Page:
Katz, David A., Making Slime in Idea Bank Collation, A Handbook for Science Teachers, Edited by Irwin Talesnick, Science Supplies and Services Co. Ltd., ­Kingston, Ontario, Canada, 1984.

Katz, David A., Making Slime in "Idea Bank", The Science Teacher, 49, No. 6, 55 (September 1982).

The Encyclopedia Britannica article can be accessed in four parts:

Part I: Soap Bubbles and Balloons

Part II: Polymers: Craft Cast, Silly Putty, Slime, Super Ball, Wall Walkers, and Magic Eggs (Grow Creatures)

Part III: Lightsticks, Thingmaker, Magic Sand, Magic Rocks, Scratch and Sniff Stickers

Part IV: Disappearing Ink, Thermobile, Flashes and Fire, Cap Guns, and Big Bang Cannons

Toy Chemistry

Balls and Balloons and Things That Go 'Bang' is an article from Chemecology magazine, Vol. 17, No. 10, December 1988-January 1989 about the impact of using toys to teach chemistry.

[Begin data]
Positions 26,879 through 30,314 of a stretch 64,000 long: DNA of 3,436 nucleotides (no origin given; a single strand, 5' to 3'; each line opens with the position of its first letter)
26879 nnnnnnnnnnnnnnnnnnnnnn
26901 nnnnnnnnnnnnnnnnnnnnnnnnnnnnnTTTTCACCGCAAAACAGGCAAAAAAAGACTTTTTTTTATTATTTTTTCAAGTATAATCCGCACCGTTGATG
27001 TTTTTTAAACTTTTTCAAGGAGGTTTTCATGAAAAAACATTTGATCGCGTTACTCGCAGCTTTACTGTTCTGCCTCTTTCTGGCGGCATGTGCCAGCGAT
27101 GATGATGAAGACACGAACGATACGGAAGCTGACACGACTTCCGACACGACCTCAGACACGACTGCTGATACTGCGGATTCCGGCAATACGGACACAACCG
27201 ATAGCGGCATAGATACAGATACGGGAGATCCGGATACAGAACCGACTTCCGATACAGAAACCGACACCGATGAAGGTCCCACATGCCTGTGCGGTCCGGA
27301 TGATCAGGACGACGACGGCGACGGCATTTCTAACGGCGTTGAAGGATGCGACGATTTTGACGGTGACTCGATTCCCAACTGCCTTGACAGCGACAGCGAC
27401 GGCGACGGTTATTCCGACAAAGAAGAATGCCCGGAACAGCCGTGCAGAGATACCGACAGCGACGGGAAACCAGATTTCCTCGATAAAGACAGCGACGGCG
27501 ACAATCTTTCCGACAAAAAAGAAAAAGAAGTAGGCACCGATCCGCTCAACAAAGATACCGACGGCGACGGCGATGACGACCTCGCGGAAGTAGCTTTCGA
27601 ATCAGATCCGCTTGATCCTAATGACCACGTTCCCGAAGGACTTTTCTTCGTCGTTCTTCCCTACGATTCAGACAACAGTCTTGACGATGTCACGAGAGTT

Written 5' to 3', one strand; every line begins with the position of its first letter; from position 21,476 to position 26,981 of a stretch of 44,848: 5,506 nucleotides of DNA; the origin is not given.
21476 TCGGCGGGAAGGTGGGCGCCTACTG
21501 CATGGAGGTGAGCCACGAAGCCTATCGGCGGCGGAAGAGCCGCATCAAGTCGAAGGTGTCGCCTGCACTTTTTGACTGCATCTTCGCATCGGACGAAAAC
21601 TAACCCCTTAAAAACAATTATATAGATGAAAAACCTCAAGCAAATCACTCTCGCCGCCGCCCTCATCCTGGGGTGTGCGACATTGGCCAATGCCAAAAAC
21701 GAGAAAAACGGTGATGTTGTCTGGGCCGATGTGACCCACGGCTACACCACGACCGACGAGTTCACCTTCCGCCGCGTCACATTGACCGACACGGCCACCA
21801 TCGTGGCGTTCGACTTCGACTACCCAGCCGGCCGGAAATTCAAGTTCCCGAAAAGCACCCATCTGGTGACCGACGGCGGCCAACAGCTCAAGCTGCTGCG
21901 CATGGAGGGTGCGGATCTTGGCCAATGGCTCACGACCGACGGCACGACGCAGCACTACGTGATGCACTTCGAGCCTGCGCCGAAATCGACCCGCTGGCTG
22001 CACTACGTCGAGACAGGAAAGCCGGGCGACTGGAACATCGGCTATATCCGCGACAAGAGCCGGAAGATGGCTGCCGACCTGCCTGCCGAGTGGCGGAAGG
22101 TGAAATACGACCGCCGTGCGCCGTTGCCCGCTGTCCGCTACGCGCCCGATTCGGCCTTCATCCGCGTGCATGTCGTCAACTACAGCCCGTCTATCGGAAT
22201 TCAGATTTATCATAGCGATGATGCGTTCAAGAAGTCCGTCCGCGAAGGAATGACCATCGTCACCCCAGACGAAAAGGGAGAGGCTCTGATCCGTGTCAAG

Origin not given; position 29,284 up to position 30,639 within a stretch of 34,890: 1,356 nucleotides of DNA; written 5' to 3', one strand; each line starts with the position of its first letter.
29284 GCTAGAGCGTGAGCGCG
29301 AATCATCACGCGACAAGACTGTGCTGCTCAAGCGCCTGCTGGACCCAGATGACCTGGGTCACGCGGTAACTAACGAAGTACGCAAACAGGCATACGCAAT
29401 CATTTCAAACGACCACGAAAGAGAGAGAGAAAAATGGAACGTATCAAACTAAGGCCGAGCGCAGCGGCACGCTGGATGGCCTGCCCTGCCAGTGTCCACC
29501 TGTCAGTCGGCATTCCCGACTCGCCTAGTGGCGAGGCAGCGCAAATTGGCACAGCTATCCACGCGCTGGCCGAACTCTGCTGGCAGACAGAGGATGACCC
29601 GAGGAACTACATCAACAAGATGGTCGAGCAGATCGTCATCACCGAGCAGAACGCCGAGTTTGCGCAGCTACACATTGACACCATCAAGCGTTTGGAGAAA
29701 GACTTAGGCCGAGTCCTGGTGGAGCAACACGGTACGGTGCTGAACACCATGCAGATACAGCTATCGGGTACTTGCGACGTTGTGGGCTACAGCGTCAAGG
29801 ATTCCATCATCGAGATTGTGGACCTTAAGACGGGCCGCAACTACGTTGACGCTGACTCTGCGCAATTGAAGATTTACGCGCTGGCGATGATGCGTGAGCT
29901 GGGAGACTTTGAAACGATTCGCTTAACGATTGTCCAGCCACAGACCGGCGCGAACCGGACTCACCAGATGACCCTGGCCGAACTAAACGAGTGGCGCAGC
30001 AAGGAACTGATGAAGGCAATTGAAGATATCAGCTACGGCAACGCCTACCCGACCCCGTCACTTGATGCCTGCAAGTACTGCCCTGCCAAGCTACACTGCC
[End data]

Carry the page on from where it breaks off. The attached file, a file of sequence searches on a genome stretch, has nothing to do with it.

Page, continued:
Recipes for Chemical Toys

Want to make some of these toys using mostly household materials? A set of recipes is available below. For more complete recipes and investigations, go to the individual files that follow. Please observe all safety precautions.

Chemistry in the Toy Store Recipes A compilation of recipes for toy items using household products.

Preparations and extended investigations with toys based on materials developed from 1982 to the present:


Rubber: Make a Rubber Ball

Chromatography: The following are two forms of chromatography using apparatus or materials available in toy stores.